Happy Tuesday, PopCrush readers.

Just as we do every week, the PopCrush editors have selected their favorite new songs for your listening pleasure from #NewMusicFriday and beyond, ranging from up-and-comers to tried-and-true superstars.

We hope that you all have a happy rest of your week! And for more playlists, be sure to follow us on Apple Music.

Kimbra, "Sweet Relief"

On 2014's underrated The Golden Echo, she declared her love for "90s Music," but on "Sweet Relief," Kimbra finds herself grooving to a decidedly more '80s beat. Like the lovechild of Janet Jackson, Prince and Oingo Boingo, "Sweet Relief" is a warped, weird science-y fusion of '80s R&B, dance and new wave sounds. A thick, gooey bass-line thwomps while sticky-sweet synths ooze across the track, driving the lush, mid-tempo jam forward with funky conviction as Kimbra expresses her desire for a little "skin to skin." It's a truly bizarre, sensual throwback affair, but it feels so good when she gives me that sonic sweet relief. — Erica Russell

DNCE, “Body Moves"

Having so far remained unmoved by DNCE’s brand of skillfully constructed pander-pop, a catalog that so far sounds like it was conceived at a sad accountant’s wedding reception, I concede that “Body Moves” is just fun. Cole Whittle’s bassline charges a chorus that registers like a sugar-rushed “Can’t Feel My Face,” and were it not for Joe Jonas’ vacant attempts at relentless Michael Jackson-howling, I might recommend it to friends at parties. May DNCE figure this thing out before the release of their self-titled, debut LP in November… — Matthew Donnelly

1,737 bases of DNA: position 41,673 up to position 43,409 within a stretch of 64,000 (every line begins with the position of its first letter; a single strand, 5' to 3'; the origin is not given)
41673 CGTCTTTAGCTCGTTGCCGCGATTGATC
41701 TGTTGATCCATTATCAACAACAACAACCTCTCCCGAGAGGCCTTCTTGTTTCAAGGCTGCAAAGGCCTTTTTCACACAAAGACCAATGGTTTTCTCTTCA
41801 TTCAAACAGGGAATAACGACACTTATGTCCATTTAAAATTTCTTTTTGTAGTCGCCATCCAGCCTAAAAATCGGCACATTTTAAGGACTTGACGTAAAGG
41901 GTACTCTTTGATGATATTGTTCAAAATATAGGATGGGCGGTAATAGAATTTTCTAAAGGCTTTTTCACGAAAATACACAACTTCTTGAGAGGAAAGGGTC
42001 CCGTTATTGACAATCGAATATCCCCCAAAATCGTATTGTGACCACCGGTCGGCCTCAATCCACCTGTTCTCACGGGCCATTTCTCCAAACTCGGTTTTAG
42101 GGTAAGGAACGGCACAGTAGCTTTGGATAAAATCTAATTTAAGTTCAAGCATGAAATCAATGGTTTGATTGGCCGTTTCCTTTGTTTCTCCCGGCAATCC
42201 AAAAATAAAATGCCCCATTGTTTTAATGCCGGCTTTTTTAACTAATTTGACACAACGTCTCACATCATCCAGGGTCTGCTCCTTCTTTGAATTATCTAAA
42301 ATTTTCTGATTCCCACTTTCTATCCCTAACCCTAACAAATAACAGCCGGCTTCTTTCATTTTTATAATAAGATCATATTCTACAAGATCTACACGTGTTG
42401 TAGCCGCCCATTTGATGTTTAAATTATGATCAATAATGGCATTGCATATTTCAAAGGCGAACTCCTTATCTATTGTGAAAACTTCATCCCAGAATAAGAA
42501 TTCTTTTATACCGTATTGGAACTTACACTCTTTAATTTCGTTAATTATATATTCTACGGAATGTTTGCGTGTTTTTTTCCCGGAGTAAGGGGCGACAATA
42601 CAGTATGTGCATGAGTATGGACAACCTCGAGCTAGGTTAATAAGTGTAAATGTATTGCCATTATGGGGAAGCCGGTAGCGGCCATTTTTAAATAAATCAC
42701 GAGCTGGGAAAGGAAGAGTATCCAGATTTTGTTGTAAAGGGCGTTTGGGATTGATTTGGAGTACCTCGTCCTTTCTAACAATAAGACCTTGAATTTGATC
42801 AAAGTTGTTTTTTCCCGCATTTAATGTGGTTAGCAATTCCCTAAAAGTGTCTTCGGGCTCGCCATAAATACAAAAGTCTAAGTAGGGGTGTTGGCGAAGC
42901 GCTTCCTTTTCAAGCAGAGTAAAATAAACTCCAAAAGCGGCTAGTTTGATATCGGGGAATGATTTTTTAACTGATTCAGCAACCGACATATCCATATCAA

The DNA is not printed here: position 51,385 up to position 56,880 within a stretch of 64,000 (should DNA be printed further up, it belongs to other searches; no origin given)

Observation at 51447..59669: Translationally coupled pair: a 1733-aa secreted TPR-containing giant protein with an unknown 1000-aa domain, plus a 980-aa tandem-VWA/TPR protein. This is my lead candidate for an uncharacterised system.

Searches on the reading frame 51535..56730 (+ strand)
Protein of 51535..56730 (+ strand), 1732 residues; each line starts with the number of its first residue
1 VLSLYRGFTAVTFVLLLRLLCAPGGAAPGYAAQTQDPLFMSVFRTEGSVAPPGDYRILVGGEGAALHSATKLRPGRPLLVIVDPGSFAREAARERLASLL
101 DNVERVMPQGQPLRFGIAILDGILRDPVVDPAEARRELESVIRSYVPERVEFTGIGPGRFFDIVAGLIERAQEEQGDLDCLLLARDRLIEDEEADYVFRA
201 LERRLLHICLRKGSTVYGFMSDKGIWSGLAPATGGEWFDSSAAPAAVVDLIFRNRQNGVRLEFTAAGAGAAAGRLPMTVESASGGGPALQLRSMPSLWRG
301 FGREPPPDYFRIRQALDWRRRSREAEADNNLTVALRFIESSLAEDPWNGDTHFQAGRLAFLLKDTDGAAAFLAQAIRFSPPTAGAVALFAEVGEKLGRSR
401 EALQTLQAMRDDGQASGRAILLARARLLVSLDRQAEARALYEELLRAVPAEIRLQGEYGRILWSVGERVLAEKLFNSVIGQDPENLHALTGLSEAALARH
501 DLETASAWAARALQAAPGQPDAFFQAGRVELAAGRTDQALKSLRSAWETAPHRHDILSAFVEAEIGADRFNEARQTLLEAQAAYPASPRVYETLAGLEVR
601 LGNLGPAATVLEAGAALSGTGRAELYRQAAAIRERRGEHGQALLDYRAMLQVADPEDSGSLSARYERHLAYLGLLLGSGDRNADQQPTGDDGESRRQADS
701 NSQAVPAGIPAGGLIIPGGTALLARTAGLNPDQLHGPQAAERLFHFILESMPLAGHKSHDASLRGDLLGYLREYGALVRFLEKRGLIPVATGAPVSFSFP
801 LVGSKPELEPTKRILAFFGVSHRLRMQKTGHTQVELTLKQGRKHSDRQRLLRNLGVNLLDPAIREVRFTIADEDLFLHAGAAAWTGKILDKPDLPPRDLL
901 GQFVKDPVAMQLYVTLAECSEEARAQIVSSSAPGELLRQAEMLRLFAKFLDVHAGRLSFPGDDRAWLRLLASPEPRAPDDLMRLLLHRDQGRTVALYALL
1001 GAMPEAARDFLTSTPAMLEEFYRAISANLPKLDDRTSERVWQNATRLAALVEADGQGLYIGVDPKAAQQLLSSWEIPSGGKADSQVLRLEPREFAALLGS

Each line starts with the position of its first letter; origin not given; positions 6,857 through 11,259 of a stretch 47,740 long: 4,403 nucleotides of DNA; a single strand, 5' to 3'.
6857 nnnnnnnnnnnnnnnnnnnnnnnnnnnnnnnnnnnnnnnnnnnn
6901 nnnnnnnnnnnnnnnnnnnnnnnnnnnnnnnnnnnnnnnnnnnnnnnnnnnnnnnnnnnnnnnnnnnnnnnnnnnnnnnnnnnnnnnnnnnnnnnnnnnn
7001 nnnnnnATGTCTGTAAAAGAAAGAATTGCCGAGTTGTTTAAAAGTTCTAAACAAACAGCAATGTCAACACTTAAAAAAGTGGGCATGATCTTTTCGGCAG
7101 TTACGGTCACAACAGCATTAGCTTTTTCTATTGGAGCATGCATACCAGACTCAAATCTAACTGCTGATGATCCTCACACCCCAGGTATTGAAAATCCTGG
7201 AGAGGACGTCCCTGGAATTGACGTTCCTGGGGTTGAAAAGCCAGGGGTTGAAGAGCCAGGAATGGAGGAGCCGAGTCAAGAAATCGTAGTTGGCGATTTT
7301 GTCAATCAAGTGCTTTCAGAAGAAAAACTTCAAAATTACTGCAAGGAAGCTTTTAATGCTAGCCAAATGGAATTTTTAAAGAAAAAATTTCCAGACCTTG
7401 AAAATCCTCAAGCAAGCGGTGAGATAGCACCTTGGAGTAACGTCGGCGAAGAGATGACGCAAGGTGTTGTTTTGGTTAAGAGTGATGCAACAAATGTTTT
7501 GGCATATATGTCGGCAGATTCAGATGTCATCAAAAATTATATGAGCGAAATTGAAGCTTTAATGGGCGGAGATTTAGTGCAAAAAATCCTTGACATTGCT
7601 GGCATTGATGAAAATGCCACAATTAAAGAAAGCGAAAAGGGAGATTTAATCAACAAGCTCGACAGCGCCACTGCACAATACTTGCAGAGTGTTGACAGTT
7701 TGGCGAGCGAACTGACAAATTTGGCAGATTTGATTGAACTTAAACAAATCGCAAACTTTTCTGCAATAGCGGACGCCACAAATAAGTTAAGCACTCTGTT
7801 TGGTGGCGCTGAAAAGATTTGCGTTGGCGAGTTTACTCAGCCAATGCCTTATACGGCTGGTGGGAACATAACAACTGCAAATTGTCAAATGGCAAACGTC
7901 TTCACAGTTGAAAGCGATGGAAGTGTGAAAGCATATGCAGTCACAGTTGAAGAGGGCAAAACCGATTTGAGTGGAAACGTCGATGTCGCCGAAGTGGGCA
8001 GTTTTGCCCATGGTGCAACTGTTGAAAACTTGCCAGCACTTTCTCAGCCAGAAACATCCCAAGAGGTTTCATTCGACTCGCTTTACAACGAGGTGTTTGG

Emma Ruth Rundle, “Protection”
“Protection” announces itself with a thundering drumbeat before Emma Ruth Rundle’s agonized vocals swell and sigh while singing with bracing honesty about a poisonous love: “you are colder in your heart, I am worthless in your arms / but you offer this protection no one else has given me.” Like the rest of the songs on Rundle’s just-released Marked For Death, “Protection” is a gorgeously smoldering, guitars-heavy rumination. – Samantha Vincenty

King Deco, "Read My Lips"

With each release, steadily rising Jordanian-born singer King Deco continues to make a convincing bid for pop radio superstardom. Her latest, "Read My Lips," is a synth-y bid for some serious understanding, dedicated to a dude that just doesn't seem to get it. "Don't worry it's you, not me / I just say it how it is," she brushes him off above the infectious bounce. Still not getting it? Just hush and let King Deco do the talking. Muah! — Bradley Stern

Regina Spektor, “Older and Taller”

Barring the more radio-friendly pop hits that first thrust her into the spotlight, Regina Spektor has never appealed much to the truly weird-averse. And while I’d typically say good riddance to all those fair-weather fans anyway, it’s true that Spektor is at her finest when she balances quirk with catchy melodies and full-fledged storytelling. No where is that union exhibited better than on “Older and Taller,” — a bouncy, piano-driven pop gem off her latest release Remember Us to Life that deftly explores the concept of youth’s impending end with Spektor’s signature playful tone. “‘Enjoy your youth' sounds like a threat,” she sings, before ultimately conceding to what we already know, “But I will anyway.” — Ali Szubiak